Adventures in American Studies

Today was one of those days that I live for as a teacher.  This year I am team teaching (with two colleagues) a course in American Studies that allows students to earn credit for both English and History during their junior year.  We have 38 students and the class meets four days a week for two periods each day.  Right now we are in the middle of a series of lectures that will give students a skeletal outline of American history, which will allow us to then focus in much more detail on different time periods and subject matter.  The outline should allow students to make connections with other time periods.  I’ve enjoyed the experience thus far and I am thoroughly enjoying our two new spaces, including a large lecture hall and a discussion room.

In addition to other assignments, each trimester students will be responsible for completing a major project.  For their first project students will work with a document from the University of Virginia’s Special Collections Department.  Today was their first trip to the archives.  For this first trip students were introduced to the assignment, the rules and regulations of the archives, and to cap it off the staff brought out a few of their gems.  Next week we return to give the class the opportunity to work a bit with their individual document.  While they are allowed to bring digital cameras with them the class is required to make one additional visit to Special Collections on their own time.

The overall goal of the project is to give students a chance to interpret an actual document on their own to see what they can make of it.  They will have a number of questions to answer, but they will have to think through the significance and meaning of their object.  They will present their findings on a website that they will create.  Most of the documents are broadsides, which are rich in detail and easy to connect to larger events and movements.  The folks at Special Collections were incredibly helpful and enthusiastic and I was especially pleased with the way our students handled themselves.  In fact, this is the first group of high school students ever to come through Special Collections for a class assignment.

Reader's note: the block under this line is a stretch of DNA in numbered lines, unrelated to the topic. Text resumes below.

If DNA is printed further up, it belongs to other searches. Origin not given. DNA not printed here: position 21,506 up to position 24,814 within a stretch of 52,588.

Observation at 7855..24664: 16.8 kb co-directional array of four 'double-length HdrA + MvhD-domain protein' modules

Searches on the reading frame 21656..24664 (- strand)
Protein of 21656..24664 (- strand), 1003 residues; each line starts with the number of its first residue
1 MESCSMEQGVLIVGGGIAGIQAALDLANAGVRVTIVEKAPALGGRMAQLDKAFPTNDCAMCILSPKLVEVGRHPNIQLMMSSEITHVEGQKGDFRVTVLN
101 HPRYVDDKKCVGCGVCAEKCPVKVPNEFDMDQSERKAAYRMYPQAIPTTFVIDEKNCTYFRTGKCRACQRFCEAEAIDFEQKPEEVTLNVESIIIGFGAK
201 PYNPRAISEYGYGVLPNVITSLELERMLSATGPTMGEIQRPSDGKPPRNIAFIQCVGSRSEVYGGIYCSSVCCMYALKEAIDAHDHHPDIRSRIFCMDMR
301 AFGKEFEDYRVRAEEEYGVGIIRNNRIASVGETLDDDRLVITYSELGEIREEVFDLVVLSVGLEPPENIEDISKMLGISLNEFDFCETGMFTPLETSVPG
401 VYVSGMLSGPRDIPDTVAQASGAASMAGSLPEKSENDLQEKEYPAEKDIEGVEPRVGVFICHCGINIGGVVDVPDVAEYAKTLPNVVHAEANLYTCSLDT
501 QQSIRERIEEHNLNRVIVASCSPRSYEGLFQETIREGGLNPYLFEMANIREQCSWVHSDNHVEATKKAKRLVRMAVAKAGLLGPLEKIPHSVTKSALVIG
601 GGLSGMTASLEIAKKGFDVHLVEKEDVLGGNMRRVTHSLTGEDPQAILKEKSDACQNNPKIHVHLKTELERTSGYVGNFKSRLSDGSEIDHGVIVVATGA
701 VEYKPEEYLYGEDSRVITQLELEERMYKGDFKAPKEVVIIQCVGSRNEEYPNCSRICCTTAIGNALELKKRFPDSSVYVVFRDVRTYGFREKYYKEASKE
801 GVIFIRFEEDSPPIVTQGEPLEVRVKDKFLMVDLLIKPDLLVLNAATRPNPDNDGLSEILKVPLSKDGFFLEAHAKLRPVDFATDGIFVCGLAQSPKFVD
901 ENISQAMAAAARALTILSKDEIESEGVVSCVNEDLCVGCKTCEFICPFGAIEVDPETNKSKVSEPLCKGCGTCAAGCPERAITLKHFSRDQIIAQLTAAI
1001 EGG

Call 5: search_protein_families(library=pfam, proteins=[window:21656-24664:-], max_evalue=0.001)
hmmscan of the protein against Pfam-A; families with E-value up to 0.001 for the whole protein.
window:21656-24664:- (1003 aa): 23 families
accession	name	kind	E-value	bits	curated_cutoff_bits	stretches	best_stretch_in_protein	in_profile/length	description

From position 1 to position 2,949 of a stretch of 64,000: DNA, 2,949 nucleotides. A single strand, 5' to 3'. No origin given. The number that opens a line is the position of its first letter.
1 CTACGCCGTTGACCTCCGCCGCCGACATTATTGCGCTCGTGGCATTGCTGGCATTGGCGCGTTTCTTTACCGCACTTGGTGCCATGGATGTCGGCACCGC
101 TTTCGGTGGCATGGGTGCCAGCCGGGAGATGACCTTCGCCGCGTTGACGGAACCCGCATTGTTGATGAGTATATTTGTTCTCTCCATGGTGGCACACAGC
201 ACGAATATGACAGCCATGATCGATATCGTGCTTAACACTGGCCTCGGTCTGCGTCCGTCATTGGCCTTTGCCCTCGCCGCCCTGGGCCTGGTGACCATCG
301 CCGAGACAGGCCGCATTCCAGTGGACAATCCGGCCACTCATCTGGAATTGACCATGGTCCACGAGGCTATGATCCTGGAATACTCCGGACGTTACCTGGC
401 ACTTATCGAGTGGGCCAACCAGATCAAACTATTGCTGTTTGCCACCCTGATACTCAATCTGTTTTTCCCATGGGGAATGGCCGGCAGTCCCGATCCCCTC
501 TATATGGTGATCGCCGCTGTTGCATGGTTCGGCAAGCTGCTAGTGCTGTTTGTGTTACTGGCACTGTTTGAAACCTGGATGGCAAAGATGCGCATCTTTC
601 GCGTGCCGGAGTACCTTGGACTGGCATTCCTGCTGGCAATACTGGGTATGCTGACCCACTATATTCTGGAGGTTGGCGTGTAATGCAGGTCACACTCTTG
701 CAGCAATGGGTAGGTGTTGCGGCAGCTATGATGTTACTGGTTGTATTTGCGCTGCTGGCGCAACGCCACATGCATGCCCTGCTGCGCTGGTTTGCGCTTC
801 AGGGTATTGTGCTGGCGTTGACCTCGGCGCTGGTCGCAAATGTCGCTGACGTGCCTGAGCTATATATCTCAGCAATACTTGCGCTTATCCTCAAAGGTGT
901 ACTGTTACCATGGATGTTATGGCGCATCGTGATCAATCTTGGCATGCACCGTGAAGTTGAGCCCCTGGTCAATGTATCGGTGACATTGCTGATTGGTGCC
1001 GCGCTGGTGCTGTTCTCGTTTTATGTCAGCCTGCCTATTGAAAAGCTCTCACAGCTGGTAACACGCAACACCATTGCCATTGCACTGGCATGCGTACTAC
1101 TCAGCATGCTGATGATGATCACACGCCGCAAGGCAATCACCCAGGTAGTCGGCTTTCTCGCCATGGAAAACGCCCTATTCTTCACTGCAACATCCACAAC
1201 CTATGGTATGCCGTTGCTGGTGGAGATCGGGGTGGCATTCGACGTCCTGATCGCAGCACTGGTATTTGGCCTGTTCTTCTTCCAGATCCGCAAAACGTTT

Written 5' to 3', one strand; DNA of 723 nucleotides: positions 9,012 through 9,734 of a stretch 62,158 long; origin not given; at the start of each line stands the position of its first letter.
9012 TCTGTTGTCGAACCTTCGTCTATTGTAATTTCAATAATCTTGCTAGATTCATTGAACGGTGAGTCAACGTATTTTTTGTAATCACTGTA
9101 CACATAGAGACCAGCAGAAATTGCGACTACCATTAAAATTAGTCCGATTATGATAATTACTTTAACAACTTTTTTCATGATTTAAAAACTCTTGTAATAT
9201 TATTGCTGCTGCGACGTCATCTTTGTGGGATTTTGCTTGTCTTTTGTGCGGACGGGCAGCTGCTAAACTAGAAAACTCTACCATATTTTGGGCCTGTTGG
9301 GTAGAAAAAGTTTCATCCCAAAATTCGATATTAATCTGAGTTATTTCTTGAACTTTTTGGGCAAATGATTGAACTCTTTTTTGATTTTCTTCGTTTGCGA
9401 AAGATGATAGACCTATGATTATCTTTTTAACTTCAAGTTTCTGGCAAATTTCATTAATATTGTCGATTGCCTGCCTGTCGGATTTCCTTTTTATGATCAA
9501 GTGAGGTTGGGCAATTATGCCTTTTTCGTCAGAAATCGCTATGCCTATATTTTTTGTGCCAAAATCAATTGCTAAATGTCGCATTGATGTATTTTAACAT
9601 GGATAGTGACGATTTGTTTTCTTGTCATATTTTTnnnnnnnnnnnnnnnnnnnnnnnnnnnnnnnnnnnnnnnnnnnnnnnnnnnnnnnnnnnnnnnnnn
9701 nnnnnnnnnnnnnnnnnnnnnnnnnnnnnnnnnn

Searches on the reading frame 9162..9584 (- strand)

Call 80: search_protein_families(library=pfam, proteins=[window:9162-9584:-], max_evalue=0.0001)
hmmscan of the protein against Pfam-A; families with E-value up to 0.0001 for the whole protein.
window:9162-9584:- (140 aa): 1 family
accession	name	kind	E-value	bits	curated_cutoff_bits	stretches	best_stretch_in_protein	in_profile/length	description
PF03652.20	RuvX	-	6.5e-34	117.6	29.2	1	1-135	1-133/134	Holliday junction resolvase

The best part of the morning was the showcasing of a few of the archives’ high profile artifacts.  They included an original July 4, 1776 printing of the Declaration of Independence, Thomas Jefferson’s famous 1820 letter in which he describes slavery as holding “the wolf by its ears”, the vote of Virginia’s Secession Convention, William Faulkner’s original manuscript of The Sound and the Fury, and three different editions of Whitman’s Leaves of Grass.  By far the most interesting artifact was a salesman’s copy of The Adventures of Huckleberry Finn.  These copies were bound, but did not include the entire book.  Instead, interested parties could get a sense of what the print looked like and could choose different kinds of binding.  The most interesting feature of this particular book, however, is that someone apparently tampered with one of the original plates.  The image can be seen above and I will leave it to you to figure out what is wrong.  Needless to say, the kids got a real kick out of it.

We want our students to see history as much more than something that is simply read in a book and regurgitated in different forms.  This assignment will give students a chance to exercise their imaginations and work toward their own interpretation of the past.  Today was a special day and one that reminds me of just how lucky I am to be a teacher.

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